Food market

Top Paris Food Markets

Get to the heart of Paris and its region by exploring its markets, crowded with fruit and vegetable stands, fishmongers or cheese stands, and flower markets.
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Let yourself be captivated by the colours, the smells, and the shrewd traders! The Paris region is overflowing with markets of all kinds and the identity of each reflects the soul of its neighbourhood. It's your opportunity to catch Parisians in their everyday life and relish an excursion full of flavour.

Rungis Market, the most gigantic

Emile Zola nicknamed it the "belly of Paris." Established for eight centuries in the centre of Paris, Paris's largest market quit Les Halles and moved to Rungis in the south of the capital in 1969.

Rungis%252C marché international%252C secteur fleurs%252C pavillon C1%252C fleurs coupees

Montorgueil, the most street

Just a stone's throw from the original location of the old Les Halles market is the Rue Montorgueil, a street market that is today frequented by many Parisians. Pedestrian from top to bottom, the street is one of the most pleasant of the capital. You'll find delis, greengrocers, butchers, fishmongers and many restaurant terraces, making for a truly gourmet promenade.

Rue Montorgueil%252C Paris

Marché des enfants rouges, the oldest

Paris's oldest covered market is hidden in the Upper Marais. A listed historical monument, the Marché des Enfants-Rouge is a trendy spot where you can enjoy a bite at one of the many friendly terraces serving fresh produce prepared to recipes imported from all over the world (Italian, Lebanese, Japanese…).

Marché des Enfants Rouges%252C Paris

Marché Saint-Martin, the most popular

Farther north, near the Place de la République, the small covered market of Saint-Martin stocks French produce and hosts quality food stands interspersed with increasingly popular counters where you can share a meal with friends.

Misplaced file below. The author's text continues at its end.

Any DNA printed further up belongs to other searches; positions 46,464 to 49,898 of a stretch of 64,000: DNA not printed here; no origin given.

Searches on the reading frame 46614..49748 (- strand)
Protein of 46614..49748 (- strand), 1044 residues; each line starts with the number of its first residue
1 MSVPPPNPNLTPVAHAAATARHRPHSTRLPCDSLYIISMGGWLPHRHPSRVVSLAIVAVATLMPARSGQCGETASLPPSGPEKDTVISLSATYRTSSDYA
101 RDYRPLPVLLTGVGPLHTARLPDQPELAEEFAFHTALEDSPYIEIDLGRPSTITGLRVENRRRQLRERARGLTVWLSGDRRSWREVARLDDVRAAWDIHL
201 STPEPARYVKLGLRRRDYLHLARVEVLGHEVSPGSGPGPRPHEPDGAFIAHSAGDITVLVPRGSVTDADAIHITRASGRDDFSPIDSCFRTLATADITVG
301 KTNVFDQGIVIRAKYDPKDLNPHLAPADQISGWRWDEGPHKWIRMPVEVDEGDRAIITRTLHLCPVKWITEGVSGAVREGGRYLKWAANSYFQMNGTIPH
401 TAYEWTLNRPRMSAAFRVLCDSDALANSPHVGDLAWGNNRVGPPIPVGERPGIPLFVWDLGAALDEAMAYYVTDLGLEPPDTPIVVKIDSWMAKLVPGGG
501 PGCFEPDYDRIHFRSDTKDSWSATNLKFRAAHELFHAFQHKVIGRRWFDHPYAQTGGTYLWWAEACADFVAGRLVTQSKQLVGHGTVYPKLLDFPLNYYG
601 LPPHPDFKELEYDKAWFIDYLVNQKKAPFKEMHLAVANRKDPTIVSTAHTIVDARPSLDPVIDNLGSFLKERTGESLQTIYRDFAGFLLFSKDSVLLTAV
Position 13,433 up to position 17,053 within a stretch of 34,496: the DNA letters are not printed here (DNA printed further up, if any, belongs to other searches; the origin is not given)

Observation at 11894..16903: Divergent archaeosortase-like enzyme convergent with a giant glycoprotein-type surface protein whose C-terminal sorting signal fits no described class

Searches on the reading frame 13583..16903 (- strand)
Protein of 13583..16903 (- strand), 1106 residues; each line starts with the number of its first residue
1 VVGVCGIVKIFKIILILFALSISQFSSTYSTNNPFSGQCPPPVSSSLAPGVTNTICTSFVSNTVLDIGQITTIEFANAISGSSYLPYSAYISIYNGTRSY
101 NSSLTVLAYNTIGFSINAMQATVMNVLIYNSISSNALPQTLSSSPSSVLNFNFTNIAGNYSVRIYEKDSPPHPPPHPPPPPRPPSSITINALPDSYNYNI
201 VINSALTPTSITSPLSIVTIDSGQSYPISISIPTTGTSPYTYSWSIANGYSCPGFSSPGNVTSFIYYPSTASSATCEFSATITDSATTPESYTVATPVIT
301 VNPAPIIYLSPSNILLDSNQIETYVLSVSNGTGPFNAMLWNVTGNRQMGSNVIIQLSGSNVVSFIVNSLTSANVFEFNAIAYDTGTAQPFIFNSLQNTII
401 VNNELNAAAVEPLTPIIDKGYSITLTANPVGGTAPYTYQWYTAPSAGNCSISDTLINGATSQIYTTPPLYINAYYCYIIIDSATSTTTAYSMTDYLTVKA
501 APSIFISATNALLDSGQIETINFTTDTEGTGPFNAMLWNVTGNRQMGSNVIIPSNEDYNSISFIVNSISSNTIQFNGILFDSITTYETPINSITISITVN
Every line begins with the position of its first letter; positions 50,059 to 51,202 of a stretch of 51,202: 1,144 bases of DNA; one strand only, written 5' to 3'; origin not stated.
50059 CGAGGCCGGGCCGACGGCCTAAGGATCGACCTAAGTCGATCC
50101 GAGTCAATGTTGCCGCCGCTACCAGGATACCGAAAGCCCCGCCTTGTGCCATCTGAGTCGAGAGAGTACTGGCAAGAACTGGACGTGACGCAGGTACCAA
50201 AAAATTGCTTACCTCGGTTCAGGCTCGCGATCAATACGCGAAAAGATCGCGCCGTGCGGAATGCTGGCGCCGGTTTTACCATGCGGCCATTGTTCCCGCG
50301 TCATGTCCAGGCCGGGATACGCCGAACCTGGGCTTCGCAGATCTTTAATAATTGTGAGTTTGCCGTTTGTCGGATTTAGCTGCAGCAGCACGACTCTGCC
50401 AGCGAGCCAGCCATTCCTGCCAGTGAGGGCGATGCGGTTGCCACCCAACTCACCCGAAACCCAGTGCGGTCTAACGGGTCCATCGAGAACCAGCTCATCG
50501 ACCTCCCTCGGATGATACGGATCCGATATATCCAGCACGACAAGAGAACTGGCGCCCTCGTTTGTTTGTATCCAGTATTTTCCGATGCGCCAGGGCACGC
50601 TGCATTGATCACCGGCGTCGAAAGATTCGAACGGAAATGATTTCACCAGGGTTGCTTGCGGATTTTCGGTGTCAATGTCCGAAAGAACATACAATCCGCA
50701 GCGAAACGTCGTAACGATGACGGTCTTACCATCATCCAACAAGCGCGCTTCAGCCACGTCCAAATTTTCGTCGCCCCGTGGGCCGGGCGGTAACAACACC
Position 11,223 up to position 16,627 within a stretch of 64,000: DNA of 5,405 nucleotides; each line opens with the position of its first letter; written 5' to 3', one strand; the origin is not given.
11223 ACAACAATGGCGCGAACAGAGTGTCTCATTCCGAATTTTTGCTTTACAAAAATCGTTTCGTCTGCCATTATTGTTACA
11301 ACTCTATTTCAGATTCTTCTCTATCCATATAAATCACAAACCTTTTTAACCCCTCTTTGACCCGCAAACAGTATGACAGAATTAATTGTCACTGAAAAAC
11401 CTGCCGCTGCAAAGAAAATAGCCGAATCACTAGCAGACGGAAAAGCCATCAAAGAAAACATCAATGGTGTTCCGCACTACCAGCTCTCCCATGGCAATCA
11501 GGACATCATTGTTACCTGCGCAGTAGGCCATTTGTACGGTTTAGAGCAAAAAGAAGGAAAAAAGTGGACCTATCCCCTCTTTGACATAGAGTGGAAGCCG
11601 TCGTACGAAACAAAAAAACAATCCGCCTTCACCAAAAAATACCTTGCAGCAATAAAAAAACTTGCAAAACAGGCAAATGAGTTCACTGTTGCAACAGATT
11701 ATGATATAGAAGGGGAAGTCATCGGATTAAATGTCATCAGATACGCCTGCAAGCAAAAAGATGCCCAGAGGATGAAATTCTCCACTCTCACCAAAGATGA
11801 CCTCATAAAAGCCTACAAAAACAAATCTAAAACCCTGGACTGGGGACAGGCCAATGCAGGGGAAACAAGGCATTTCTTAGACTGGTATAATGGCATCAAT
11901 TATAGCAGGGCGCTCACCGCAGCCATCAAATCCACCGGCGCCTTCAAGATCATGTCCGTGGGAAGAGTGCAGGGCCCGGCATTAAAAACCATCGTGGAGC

Marché couvert Saint Martin%252C dégustation de vin à La Cave du Marché%252C Paris 2017.

Marché d'Aligre, the most picturesque

The Aligre market is one of the least expensive of Paris, and the only one that is held every day (except Mondays).

Next to the stalls run by small producers, venture into the covered Beauvau hall which contains excellent vendors, from butchers to cheesemongers… or go bargain hunting in the flea market on the other side of the square. Then follow local customs and finish up at the Baron Rouge (1 rue Théodore-Roussel) with a glass of wine and a platter of cheese, or oysters.

Marché d'Aligre%252C Paris

Marché Bastille, the most central

More than one hundred traders set-up along the Boulevard Richard-Lenoir, constituting one of the city's largest markets. Selling everything from fresh traditional produce to hardware, the Bastille market is as long as it is eclectic.

marché Bastille%252C Paris 11e

Marché de Saint-Denis, the most cosmopolitan

Just a few minutes from Paris by metro, the Saint-Denis market, heir to the medieval Lendit fair, has maintained its tradition as an important shopping and community hub. There are more than 70 food stands concentrated in the main hall, ranging from market gardeners to exotic produce. You will find fruits, vegetables, produce and spices typical of Italy, Portugal, Spain and North Africa.

Marché de Saint-Denis

Marché des Batignolles, the most organic market

Aficionados of organic produce and of small producers, you've found your paradise here, in the middle of the Boulevard des Batignolles. Modest and decorous in tone, the Batignolles organic market also guarantees the provenance of its merchandise.

Marché Bio des Batignolles

Marché Edgar Quinet, the most left bank

Meanwhile, the Edgar-Quinet market is a large traditional market with a peaceful atmosphere, typical of the Left Bank, which stretches as far as the Montparnasse Tower. Your well-stocked shopping basket will appreciate the market gardeners!

Marché Edgar Quinet Paris

Marché Notre-Dame, the most royal

In the heart of Versailles, on the right bank, is the oldest covered marketplace of the Paris region, built on the site of Louis XV's marketplace, and like in the old days it is divided into sections devoted to seafood, meat, vegetables, etc.

The Notre-Dame market is also close to a pleasant village of antique dealers, who like to sit and chat in the surrounding cafes and restaurants.

Marché Notre-Dame%252C Versailles

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